What does it mean to care for a person's spirit? At Bonaventure House and The Harbor, it means providing an opportunity for people to share and understand their own stories and journeys; it means connecting residents with local faith communities that will support them after they graduate; it means maintaining a chapel as a permanent space for prayer and reflection; it means ministering to diverse people who follow various spiritual paths; it means offering prayer services, spiritual direction, meditation groups, spiritual retreats, Bible Study, and out-trips to enjoy moments of worship, art, and beauty.
The testimony of our residents gives witness to the value of spiritual care. Most experience the healing process as a spiritual rebirth. It is miraculous to watch residents transition from the darkness of despair to the brightness of hope during the course of their residency. The transformation that takes place points to a higher power or a Holy Spirit at work in their lives. Spiritual Care gives them the space and encouragement to trust and follow that Spirit.
The commitment that our residents make towards their recovery and well-being is evidence that spirituality is central to the transformative work that happens through Alexian Brothers AIDS Ministry.
Many of our constituents may wonder: What happens to residents of Bonaventure House or The Harbor after they leave? Do our former clients remain healthy and stably housed? How often do former residents relapse?
The answer to these questions is found in our After Care program. This program is unique in two ways:
- Former residents stay connected to a community that they've been a part of for two years by returning to a weekly Aftercare group.
- Current residents can learn from the collective experience of those once in their situation, and plan appropriately for life after Bonaventure House and The Harbor.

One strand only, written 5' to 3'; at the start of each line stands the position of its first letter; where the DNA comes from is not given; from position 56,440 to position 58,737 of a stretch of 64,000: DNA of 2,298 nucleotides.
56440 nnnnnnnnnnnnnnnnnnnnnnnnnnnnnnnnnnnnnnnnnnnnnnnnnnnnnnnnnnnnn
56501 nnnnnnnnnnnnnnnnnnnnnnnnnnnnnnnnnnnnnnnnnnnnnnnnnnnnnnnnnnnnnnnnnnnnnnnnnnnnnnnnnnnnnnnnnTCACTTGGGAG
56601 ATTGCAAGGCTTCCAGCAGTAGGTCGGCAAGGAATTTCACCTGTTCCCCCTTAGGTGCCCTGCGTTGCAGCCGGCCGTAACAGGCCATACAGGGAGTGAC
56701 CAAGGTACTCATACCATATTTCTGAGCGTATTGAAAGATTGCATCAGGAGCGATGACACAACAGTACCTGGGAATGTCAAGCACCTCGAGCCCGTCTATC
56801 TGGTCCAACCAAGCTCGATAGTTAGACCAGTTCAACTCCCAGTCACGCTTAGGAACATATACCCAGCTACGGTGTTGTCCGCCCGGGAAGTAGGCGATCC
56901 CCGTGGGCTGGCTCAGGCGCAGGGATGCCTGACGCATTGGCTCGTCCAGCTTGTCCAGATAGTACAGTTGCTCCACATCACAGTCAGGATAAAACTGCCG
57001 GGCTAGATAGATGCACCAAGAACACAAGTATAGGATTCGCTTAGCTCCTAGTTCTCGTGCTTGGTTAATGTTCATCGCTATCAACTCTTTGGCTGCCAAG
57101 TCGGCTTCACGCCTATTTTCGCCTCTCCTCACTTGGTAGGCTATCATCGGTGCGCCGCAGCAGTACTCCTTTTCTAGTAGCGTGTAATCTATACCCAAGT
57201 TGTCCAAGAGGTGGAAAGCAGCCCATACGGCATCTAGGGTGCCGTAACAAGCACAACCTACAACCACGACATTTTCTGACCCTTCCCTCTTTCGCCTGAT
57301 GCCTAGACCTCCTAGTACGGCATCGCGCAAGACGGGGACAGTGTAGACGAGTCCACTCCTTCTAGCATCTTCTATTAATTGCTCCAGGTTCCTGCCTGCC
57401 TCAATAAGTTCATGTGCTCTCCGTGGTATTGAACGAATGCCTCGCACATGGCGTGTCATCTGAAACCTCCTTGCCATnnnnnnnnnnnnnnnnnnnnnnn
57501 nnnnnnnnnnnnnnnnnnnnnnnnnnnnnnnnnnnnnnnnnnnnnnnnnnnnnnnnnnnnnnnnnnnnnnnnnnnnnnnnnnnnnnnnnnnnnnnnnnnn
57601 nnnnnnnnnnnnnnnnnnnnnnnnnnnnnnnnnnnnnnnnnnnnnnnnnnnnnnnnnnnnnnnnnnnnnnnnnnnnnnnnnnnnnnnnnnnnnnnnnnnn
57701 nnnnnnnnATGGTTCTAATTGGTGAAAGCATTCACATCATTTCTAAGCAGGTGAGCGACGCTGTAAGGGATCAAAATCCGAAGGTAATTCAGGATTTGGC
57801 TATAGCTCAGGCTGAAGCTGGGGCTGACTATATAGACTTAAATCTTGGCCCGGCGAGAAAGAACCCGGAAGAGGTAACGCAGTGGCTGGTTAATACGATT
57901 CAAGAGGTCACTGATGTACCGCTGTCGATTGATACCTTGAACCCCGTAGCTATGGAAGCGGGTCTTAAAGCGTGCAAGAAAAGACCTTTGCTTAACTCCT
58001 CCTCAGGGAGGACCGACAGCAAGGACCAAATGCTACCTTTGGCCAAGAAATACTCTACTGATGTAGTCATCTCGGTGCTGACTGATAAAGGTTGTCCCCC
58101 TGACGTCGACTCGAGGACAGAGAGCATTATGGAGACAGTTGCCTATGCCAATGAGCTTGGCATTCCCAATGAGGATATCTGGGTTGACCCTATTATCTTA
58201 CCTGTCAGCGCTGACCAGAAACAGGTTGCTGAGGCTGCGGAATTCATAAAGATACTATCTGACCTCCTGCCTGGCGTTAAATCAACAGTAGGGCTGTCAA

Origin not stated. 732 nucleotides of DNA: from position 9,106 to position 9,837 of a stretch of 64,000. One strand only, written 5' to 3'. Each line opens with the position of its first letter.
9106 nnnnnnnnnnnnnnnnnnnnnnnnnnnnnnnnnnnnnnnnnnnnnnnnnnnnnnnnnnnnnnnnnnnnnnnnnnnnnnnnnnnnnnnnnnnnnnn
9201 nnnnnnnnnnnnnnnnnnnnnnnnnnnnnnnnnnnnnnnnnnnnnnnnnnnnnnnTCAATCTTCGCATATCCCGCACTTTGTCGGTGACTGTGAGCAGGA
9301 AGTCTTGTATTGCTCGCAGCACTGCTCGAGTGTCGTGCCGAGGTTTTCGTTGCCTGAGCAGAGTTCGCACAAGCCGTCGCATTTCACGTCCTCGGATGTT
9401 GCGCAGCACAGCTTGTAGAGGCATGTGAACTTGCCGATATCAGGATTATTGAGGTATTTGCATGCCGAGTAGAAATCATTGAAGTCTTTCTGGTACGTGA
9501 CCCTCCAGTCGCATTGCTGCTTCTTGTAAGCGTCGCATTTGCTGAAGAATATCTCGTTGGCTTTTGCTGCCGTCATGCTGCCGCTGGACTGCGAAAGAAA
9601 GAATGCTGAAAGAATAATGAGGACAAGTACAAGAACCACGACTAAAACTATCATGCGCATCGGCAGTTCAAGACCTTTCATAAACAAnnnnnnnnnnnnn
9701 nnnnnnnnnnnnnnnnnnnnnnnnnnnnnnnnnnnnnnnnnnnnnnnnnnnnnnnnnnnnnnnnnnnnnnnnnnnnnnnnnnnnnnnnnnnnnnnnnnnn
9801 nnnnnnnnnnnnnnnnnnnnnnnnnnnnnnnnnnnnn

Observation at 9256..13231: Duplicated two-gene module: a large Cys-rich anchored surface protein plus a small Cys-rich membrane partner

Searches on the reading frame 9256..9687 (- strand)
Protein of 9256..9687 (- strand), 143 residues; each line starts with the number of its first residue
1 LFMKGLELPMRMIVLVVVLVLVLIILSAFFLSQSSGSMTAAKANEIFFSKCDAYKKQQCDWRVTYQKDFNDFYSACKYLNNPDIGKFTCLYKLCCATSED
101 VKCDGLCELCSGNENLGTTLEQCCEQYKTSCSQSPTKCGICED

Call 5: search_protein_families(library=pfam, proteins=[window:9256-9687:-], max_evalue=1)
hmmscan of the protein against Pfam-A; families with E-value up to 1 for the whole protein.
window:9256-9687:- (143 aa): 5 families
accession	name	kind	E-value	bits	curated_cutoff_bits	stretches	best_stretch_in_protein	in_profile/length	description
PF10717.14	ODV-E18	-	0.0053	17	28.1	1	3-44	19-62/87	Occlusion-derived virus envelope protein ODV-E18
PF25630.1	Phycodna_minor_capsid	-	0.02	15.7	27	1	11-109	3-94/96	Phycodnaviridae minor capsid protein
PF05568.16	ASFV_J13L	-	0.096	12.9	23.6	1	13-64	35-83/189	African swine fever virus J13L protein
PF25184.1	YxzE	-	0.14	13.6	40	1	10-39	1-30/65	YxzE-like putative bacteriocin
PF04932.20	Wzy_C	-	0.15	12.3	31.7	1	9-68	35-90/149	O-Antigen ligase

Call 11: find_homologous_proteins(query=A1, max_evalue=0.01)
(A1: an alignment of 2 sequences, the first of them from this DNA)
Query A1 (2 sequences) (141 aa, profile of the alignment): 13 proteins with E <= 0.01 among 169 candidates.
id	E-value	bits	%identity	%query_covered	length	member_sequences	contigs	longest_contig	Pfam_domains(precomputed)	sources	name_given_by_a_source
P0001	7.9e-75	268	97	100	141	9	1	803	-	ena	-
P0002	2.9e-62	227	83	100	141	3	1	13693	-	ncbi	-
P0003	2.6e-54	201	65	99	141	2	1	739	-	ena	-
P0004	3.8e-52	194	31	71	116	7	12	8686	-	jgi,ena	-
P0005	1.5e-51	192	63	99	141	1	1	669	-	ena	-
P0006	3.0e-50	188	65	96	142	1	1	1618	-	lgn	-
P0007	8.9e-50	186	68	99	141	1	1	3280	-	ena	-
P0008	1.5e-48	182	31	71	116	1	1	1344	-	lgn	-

As Bonaventure House Social Work Supervisor David Dempsey says, "After Care starts the minute a new resident walks through the doors of Bonaventure House and The Harbor."
The theme of the program is connection. The After Care program provides an opportunity for former residents to form stronger connections with each other, current residents, and staff in order to provide the additional support a former resident may need or want. It offers supportive services to ensure long-term stability, success, and housing for each former client. Services include emergency financial assistance for utilities, rent, food, and transportation in times of crisis. Staff follows up with them for a year to monitor their progress and offer any supportive assistance needed.
Since we've started the After Care program, Alexian Brothers AIDS Ministry can concretely see the success of our Transitional Living Program and our residents. We now know that:
|Adhered to their HIV medication regimen||96%||
|Remained engaged in HIV primary care||96%||
|Remained engaged in behavioral health care||94%||
|Have been able to maintain their sobriety||83%||
|Have remained stably housed||100%||
|Paid rent monthly||96%||
|Received rental assistance||4%||
|Have had consistent access to food||100%||
|Have maintained employment||43%||
|Began an educational program since leaving BH||12%||
|Began volunteer activities since leaving BH||20%||